11th century scroll could be a counterfeit
A 11th century calligraphy scroll that was reportedly sold for 438 million yuan could be counterfeit.
The scroll supposedly made by the artist Huang Tingjian in the Song Dynasty (960-1279) a famous and influential calligrapher, was sold by Poly International Auction to a buyer in Beijing. The scroll titled “Di Zhu Ming” was believed to be brushed around 1095 and it is a copy of a 600 word prose of Wei Zheng a famed chancellor who lived from 580 to 643 in the Tang Dynasty. The scroll adorned with Huang’s portrait and inscriptions of several dynasties ranging from Song Dynasty to the Qing Dynasty (1644-1911).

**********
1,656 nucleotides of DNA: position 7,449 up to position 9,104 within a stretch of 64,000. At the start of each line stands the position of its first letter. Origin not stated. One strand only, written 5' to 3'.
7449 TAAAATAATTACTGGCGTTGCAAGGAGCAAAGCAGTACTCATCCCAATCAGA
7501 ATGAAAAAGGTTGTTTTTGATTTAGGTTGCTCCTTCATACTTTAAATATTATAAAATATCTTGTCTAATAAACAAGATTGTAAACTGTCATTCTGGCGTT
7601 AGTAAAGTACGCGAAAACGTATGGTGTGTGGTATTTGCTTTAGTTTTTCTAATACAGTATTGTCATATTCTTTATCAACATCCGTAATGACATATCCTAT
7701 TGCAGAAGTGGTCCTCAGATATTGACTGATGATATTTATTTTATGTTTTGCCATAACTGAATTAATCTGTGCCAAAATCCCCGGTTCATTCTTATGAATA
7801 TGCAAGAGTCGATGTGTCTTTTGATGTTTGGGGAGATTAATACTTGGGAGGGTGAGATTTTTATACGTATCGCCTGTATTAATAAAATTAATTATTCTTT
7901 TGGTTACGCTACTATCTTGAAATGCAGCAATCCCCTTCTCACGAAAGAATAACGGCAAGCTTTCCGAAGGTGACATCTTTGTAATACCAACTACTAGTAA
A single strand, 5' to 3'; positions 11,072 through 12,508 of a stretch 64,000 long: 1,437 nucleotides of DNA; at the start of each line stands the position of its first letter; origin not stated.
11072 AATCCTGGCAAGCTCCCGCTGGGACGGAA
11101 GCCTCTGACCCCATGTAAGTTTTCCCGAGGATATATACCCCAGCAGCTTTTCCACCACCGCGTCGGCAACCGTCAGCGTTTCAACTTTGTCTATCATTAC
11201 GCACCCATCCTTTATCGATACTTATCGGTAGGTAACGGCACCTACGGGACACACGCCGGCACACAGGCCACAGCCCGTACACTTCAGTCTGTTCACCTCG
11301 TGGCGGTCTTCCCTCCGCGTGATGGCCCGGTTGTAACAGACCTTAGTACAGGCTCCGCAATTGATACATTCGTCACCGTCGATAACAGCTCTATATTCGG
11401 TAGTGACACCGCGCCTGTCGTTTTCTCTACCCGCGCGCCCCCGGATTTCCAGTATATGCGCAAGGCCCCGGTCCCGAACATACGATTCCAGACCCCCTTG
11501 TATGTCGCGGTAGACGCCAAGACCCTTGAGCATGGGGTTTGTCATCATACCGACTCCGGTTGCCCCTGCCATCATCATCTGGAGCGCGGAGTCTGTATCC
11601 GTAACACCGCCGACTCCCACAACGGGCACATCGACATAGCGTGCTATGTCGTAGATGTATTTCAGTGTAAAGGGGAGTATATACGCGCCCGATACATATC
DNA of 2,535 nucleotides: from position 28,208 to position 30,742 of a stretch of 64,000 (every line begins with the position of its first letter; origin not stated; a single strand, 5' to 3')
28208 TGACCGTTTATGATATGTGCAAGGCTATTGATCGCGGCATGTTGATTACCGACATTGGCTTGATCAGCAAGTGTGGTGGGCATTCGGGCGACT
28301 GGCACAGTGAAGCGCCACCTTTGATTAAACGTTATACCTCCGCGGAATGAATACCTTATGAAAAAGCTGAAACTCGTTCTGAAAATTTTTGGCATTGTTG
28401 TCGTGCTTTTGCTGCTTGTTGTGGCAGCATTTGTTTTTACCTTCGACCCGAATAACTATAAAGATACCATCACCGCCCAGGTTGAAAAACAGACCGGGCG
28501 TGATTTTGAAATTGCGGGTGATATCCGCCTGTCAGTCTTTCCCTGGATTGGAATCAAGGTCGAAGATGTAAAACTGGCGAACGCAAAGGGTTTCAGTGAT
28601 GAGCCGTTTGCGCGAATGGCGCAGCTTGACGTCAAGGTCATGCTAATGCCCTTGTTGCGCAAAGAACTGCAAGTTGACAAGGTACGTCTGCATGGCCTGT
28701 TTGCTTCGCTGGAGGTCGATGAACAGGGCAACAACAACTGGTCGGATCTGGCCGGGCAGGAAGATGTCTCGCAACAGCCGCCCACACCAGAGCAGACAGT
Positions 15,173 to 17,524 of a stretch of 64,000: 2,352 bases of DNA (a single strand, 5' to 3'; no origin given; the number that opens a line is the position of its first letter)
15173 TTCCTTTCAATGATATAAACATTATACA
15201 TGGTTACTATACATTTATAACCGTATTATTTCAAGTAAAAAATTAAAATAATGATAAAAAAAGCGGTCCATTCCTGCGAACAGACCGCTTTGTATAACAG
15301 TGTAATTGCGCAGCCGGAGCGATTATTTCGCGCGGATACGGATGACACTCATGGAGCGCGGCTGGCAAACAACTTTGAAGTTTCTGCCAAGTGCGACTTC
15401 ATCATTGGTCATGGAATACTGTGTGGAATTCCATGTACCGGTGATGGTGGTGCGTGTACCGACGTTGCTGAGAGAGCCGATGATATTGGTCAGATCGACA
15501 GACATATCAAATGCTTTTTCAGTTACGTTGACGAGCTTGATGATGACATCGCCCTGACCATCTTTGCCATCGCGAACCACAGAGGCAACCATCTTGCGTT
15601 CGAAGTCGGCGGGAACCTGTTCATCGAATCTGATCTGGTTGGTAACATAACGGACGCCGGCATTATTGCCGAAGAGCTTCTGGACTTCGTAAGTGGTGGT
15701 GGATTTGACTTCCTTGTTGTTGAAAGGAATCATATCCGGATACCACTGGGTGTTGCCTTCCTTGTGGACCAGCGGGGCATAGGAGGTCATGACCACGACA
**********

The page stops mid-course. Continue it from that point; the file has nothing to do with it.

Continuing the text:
Huang was a master for sizing and spacing of his character and fluid style. Calligraphers generally kept to recognized styles, keeping their character in regular shapes, but Huang broke from tradition with brush strokes that flow almost with a flourish. The scroll was kept in the Yurikan Museum in Japan for decades before it was bought by a collector in Taiwan.
The Scroll is considered a counterfeit during the reign of Emperor Qianlong because of its difference from other works of Huang regarding in content and style. Researchers invited by the Auction house appraised the scroll said it was genuine. But some collectors are not convinced of its authenticity. Claiming that if the piece was authentic the Yurikan Museum would never sell it. Also stated that an authentic “Di Zhu Ming” should have traces of ash, according to historical records that the scroll was damaged in a fire and the auctioned scroll was sold intact.